LTS is leading on the policy analysis and the economic analysis of this project in Kenya and Sri Lanka.

For a full executive summary of the project please download the project overview here.

The policy brief “What the Future Holds”, which was a key output of this project, can be downloaded here.

LTS-led consortium’s evaluation of Norway’s International Climate and Forest Initiative’s (NICFI) support to Civil Society published at public seminar in Oslo and now available online

Pat Hardcastle Technical Director of the evaluation, Project Direct Chris Inglis and Senior Consultant Philippa Lincoln led a team including representatives of consortium partners Indufor, CMI, Ecometrica, during the presentation of results at a public meeting in Oslo.

Through its Civil Society Support Scheme, NICFI has provided grants to over 40 civil society and research institutions to implement projects related to Reducing Emissions from Deforestation and forest Degradation (REDD+) in developing countries. Projects range from primary research into technical aspects of REDD+, to policy advocacy and work on safeguards, to capacity building and REDD+ demonstrations.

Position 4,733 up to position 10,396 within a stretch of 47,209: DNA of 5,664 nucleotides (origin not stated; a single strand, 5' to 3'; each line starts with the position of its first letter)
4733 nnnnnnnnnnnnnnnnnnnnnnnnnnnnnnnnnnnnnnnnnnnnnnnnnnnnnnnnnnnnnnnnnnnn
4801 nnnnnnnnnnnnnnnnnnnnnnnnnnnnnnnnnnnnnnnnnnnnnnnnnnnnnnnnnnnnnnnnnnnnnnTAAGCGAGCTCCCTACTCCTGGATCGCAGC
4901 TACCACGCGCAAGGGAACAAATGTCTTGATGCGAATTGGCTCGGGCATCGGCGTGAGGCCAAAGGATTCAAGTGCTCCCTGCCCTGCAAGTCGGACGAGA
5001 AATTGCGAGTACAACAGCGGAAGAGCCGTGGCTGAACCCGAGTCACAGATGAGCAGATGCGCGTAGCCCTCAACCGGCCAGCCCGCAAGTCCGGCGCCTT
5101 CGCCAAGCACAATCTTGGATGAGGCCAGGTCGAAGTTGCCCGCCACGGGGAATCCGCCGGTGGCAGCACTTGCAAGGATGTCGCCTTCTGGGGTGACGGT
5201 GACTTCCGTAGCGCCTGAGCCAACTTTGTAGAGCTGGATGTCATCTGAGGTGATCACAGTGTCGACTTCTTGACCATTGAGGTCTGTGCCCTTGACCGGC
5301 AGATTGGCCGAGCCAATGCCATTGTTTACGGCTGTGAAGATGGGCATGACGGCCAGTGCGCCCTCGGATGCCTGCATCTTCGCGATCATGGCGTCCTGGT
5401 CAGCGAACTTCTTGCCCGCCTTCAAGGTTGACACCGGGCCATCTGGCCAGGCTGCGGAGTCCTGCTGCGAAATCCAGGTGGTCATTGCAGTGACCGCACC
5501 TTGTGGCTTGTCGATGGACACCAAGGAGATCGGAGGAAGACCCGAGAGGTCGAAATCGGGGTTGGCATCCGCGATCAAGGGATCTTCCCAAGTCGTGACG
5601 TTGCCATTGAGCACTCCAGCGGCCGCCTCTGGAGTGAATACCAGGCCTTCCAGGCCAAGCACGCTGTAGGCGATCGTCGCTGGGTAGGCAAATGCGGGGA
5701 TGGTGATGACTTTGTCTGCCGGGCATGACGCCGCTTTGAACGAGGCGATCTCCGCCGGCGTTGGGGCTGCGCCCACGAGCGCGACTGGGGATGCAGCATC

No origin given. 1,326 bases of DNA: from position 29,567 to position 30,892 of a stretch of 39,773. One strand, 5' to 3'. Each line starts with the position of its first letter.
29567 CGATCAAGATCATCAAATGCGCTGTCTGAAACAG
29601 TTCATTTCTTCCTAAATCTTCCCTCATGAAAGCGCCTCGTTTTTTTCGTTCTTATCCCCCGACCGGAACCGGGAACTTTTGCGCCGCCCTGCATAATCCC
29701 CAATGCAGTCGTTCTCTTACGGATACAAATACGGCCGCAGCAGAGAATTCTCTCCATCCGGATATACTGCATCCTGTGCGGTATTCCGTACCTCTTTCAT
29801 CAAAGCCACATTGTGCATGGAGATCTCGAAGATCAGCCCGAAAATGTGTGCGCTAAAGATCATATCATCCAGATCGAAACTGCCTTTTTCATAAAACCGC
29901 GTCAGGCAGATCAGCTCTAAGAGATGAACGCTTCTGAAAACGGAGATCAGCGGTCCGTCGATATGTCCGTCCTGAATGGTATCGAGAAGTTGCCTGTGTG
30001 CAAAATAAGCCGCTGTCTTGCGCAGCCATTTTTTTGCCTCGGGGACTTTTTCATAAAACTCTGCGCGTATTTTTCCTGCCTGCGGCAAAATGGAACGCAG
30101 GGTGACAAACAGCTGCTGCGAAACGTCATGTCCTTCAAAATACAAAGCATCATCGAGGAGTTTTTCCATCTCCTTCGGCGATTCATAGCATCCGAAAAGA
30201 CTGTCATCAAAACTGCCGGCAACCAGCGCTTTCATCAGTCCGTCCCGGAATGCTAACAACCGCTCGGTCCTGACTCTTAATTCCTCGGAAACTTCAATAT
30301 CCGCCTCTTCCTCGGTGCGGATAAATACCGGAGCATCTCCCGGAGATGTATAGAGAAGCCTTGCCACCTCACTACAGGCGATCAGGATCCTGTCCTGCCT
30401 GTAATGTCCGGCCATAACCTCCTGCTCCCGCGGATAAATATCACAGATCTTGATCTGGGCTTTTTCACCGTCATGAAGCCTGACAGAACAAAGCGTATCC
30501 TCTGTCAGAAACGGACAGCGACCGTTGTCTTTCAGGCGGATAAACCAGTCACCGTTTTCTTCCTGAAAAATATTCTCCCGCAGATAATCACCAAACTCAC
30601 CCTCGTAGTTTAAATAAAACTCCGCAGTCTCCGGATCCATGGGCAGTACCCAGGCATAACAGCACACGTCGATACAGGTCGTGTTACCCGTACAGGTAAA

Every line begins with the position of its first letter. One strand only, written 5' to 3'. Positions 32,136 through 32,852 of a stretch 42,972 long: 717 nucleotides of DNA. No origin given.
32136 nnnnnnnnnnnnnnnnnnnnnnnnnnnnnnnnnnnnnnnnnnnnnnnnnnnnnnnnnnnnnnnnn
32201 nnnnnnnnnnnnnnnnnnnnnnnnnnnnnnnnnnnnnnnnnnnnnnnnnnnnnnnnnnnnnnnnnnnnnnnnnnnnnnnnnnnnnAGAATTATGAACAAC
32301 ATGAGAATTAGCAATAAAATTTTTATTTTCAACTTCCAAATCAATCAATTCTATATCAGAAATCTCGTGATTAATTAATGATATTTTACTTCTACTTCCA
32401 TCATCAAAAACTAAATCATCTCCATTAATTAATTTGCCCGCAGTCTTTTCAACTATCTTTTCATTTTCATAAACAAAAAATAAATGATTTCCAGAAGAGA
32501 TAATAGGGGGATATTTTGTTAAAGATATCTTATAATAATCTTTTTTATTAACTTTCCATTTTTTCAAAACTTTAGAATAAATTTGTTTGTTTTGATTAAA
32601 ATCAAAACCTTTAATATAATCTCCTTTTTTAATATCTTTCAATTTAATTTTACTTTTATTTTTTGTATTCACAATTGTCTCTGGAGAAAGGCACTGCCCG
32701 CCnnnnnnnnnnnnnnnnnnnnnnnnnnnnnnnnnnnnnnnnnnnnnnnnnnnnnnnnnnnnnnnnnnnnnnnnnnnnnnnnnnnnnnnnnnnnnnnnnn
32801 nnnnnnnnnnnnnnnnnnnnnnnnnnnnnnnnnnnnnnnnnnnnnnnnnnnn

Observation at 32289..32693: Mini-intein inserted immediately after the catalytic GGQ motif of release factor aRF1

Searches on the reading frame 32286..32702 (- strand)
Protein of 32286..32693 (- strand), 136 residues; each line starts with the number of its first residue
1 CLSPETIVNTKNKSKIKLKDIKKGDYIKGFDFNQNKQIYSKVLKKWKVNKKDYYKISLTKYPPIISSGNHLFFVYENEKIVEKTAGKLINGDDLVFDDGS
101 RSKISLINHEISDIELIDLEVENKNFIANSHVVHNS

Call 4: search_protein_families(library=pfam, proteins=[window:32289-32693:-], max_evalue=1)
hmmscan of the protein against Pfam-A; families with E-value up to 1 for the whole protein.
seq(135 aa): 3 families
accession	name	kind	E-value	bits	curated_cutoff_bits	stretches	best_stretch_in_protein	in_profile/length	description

The principle purpose of the evaluation was to determine whether the NICFI investment of over 650 million Norwegian kroner in support to civil society was on target to help the Initiative reach its overall climate and development goals.

The evaluation team found that projects were contributing to the development of an enabling environment for REDD+, were contributing to the development of national REDD+ strategies with a strong focus on social safeguards and the rights of Indigenous Peoples. In addition, projects were generating useful new knowledge and supporting local partners to become strong REDD+ actors in their own right.

The team recommended ways in which reporting systems and knowledge management processes might be improved. The NICFI management team have rapidly adopted the principle recommendations of the evaluation and have  initiated discussions on how best to  address these issues with a view to improving internal systems and better capturing new knowledge generated by the projects.

 

Read the full report here

Following the public seminar political advisor to Norway’s Ministry of Environment, Mr Audun  Garberg commented that the report will aid the development of Norway’s policies for strengthening civil society in developing countries in the context of forests and climate change.

 

Proceedings now available of the LTS-attended Asia-Pacific Workshop on Reduced Impact Logging